There are occasions where an organization needs to grab a short biographical profile and a photo to advertise a speaker for a conference or event. Here’s one that can be adapted for such purposes.
Kevin deLaplante worked for twenty years as an academic philosopher, earning tenure and eventually becoming Chair of the Department of Philosophy & Religious Studies at Iowa State University. He left academia in 2015 to work full time as an independent educator, speaker and consultant specializing in critical thinking skills.
Dr. deLaplante has an undergraduate degree in physics from Carleton University and a PhD in philosophy from Western University. Over the course of his academic career he taught a wide variety of courses in logic and scientific reasoning, critical thinking, the philosophy of science and ethics.
Dr. deLaplante is the creator of the Critical Thinker Academy (criticalthinkeracademy.com), a tutorial site that hosts video courses on critical thinking, logic and argumentation, fallacies, probability, cognitive biases, and argumentative writing and communication. He is also the host of the Argument Ninja podcast (argumentninja.com), where he explores new approaches to critical thinking education.
Here are some head shots. The ones with the blue shirt are from 2015, the one with the jacket is from 2017. Click to see full size.
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More Odds and Ends Below
I’m 50 years old, married with two kids. Our son is 16, our daughter is 22.
Here’s a picture of me with our cat Sam. Unfortunately Sam passed away this year (2017).
I was born in Ottawa, Ontario, Canada. Studied physics here in Ottawa at Carleton University (1986-91), did graduate studies in philosophy at Western University in London, Ontario (1991-1998).
Taught for a year at Cape Breton University in Nova Scotia (1998-1999), and then got a tenure-track job at Iowa State University in Ames, Iowa, where we lived for sixteen years (1999-2015).
Earned tenure in 2005, served as Department Chair from 2009-2012.
Here’s a video of our son Liam. We went axe-throwing for his birthday this year. Super fun! Makes you feel like a beast!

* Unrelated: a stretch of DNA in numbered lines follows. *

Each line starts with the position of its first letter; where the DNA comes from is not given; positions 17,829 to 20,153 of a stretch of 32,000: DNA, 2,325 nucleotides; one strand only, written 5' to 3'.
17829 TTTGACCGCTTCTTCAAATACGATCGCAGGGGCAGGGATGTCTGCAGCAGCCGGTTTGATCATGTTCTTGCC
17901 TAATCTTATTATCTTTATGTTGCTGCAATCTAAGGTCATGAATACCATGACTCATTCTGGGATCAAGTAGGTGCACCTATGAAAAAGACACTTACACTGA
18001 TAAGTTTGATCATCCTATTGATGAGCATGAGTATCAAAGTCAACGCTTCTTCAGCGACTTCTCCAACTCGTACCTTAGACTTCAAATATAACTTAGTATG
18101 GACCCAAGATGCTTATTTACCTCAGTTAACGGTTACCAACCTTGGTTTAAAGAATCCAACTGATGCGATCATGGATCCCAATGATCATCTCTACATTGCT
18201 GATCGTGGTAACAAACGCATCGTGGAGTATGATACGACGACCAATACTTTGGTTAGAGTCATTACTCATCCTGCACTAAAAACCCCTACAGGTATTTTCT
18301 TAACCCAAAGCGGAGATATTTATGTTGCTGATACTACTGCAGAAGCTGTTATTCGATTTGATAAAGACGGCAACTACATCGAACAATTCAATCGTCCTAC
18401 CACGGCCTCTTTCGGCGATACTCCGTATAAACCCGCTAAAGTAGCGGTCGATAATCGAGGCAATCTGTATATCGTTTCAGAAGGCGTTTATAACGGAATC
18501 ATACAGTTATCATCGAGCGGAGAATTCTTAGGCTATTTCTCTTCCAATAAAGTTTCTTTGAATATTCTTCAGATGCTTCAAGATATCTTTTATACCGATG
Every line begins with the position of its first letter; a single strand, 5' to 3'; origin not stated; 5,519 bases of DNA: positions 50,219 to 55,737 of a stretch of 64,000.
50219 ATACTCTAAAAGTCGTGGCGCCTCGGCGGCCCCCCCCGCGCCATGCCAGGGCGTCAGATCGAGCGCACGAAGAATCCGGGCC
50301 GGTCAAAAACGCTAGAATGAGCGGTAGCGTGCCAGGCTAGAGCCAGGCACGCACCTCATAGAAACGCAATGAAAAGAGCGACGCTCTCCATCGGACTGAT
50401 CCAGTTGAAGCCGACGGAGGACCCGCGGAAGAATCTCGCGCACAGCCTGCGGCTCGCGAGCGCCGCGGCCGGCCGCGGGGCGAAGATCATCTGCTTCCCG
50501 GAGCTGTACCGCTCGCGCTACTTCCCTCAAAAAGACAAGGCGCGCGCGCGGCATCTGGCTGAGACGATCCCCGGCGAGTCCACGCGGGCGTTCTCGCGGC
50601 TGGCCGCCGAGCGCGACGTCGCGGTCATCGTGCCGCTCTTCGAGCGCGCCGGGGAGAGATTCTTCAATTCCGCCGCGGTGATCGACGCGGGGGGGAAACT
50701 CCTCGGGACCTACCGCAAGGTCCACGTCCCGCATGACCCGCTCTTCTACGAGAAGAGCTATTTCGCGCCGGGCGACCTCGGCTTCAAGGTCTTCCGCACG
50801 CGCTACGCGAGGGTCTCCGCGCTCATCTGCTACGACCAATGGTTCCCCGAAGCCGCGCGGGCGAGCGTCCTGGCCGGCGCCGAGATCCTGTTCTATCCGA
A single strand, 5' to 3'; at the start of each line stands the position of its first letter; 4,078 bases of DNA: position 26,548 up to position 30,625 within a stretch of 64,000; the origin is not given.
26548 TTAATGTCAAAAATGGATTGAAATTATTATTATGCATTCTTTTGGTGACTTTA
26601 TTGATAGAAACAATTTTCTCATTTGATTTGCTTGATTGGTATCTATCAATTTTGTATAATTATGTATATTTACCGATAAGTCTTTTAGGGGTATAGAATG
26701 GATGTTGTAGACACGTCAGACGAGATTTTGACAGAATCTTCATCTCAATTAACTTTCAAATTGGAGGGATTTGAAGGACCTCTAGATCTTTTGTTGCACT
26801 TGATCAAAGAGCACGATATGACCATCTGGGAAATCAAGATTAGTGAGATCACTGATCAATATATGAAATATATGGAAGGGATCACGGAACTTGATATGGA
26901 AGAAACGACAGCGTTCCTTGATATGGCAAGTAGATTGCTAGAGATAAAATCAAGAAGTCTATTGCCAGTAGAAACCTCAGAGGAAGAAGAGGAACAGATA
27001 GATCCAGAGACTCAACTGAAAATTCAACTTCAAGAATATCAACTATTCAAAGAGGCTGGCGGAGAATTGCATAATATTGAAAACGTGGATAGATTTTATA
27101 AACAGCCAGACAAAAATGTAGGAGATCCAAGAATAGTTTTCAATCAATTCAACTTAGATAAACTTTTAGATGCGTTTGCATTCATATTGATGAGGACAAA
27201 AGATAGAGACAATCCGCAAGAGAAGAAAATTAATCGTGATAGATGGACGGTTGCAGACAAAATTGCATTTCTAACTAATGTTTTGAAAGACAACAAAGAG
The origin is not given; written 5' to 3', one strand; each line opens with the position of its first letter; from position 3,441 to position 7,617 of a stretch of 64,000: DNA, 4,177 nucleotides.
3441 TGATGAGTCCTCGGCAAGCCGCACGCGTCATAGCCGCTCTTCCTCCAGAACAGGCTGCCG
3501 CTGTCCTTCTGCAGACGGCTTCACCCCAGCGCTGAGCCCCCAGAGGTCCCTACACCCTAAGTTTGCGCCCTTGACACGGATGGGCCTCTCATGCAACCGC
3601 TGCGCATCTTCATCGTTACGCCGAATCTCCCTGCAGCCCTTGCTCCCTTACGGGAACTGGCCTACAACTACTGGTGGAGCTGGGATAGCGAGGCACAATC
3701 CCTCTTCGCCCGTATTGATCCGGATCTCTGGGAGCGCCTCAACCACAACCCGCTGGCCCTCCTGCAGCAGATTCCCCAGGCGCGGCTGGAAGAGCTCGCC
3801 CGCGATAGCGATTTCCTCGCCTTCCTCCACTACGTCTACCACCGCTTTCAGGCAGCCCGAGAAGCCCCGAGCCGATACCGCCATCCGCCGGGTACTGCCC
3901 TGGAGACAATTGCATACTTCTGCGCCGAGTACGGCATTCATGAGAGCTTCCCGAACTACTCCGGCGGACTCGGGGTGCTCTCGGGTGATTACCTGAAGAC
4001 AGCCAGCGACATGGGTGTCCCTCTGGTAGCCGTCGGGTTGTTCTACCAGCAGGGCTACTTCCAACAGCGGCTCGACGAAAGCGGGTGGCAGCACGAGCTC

We homeschooled both our kids until 9th grade. Our daughter went half-time to the local high school in Ames, Iowa, and did the rest of her courses at home. Our son is full-time at a high school in Ottawa.
My So-Called Academic Life
Areas of Research Specialization:
- Philosophy of Science
- Philosophy of Ecology/Biology
- Philosophy of the Complex Systems Sciences
- Environmental Philosophy
- Argumentation and Critical Thinking
- Rationality and the Psychology of Belief and Judgment
This list below includes courses taught at Iowa State University, University College of Cape Breton, University of Zagreb, and University of Western Ontario. I’ve grouped them by area.
History and Philosophy of Science
- Philosophy of Science
- Contemporary Philosophy of Science
- Natural Science
- History of Scientific Thought
- Philosophy of Physics
- Philosophy of Biology
- History and Philosophy of Ecology
- Philosophy of Technology
Ethics and Social/Political Philosophy
- Business, Scientific and Environmental Ethics
- Moral Theory and Practice
- Ethics and Law
- Environmental Ethics
- Ethics and Society
- Introduction to Environmental Philosophy
- Professional Issues in Art Therapy
Introduction to Philosophy and Critical Thinking
- Introduction to Philosophy
- Introduction to Problems in Philosophy
- Introduction to Logic and Scientific Methodology
- Symbolic Logic
- Critical Thinking and Computer Applications
Independent Study Courses
- Philosophy of Mathematics
- Perspectives on Ecosystem Health
- Science and Religion
- Feminism and the Ethics of Animals